Psychology: Red enhances human performance in contests

@article{Hill2005PsychologyRE,
  title={Psychology: Red enhances human performance in contests},
  author={Russell A. Hill and Robert A. Barton},
  journal={Nature},
  year={2005},
  volume={435},
  pages={293-293}
}
Red coloration is a sexually selected, testosterone-dependent signal of male quality in a variety of animals, and in some non-human species a male's dominance can be experimentally increased by attaching artificial red stimuli. Here we show that a similar effect can influence the outcome of physical contests in humans — across a range of sports, we find that wearing red is consistently associated with a higher probability of winning. These results indicate not only that sexual selection may…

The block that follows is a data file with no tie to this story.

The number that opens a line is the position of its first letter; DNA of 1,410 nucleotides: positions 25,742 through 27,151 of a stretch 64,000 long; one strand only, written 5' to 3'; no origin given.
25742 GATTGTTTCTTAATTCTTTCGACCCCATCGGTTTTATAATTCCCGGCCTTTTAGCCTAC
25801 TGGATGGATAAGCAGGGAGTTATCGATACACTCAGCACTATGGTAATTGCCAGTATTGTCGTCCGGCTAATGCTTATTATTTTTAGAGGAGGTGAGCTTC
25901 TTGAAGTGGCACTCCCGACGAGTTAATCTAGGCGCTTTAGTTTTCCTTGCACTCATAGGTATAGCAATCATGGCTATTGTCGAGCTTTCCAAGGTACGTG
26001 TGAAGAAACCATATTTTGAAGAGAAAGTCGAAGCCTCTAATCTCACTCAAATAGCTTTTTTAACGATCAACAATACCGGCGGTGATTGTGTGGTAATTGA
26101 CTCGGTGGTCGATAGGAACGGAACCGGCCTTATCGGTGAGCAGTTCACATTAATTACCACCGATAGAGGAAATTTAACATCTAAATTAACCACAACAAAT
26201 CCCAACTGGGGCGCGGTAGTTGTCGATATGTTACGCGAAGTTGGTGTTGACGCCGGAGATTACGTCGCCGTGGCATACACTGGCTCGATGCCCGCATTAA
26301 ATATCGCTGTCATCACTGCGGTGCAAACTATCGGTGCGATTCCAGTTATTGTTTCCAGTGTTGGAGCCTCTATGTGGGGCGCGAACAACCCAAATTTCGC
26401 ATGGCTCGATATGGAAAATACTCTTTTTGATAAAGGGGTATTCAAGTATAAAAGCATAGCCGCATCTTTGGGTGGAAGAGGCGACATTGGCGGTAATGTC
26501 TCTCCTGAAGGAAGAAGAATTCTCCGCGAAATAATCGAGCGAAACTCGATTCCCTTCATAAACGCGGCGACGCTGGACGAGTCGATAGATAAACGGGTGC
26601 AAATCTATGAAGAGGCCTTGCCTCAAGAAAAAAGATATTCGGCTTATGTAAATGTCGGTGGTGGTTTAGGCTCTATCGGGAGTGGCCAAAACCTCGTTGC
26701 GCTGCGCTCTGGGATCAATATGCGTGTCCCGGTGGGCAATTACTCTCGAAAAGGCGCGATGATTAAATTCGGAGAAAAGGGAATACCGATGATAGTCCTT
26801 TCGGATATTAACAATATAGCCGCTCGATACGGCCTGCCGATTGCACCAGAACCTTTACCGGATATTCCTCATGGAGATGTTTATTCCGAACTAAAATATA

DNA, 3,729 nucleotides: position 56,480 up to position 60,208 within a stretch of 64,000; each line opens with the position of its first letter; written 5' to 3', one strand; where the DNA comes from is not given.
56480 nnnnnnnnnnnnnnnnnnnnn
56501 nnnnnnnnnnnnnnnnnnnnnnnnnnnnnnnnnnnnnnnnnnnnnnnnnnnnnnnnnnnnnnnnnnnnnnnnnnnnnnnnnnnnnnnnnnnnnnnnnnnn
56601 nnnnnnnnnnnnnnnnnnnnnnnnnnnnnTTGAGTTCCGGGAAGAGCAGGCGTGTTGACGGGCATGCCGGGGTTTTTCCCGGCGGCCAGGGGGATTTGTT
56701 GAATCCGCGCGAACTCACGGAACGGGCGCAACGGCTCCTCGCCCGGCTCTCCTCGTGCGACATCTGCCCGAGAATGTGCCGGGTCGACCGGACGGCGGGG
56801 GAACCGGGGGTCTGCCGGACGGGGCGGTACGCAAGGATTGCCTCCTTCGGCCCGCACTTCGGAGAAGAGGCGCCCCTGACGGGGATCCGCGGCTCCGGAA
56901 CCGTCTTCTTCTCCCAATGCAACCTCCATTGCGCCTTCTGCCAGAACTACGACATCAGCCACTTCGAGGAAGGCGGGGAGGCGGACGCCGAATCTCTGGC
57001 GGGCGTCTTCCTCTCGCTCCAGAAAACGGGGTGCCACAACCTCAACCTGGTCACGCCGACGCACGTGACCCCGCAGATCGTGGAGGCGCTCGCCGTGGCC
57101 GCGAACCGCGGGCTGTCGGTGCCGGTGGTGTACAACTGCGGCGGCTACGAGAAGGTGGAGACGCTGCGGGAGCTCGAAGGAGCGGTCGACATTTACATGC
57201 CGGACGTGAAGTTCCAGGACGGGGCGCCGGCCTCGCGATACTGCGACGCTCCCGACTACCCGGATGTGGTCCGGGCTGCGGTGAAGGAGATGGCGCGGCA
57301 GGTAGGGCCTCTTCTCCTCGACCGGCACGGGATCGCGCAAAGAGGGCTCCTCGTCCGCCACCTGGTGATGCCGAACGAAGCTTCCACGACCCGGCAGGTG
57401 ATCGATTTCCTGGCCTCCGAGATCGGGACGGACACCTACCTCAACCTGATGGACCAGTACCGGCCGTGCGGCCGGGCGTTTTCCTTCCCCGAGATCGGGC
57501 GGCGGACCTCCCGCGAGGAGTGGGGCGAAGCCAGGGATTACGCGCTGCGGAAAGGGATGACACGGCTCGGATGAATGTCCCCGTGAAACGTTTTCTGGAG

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Is red an innate or learned signal of aggression and intimidation?
Red coloration has been associated with dominance and aggression in a number of animals. However, it is unclear whether the increased aggression of red individuals or the avoidance of red opponents
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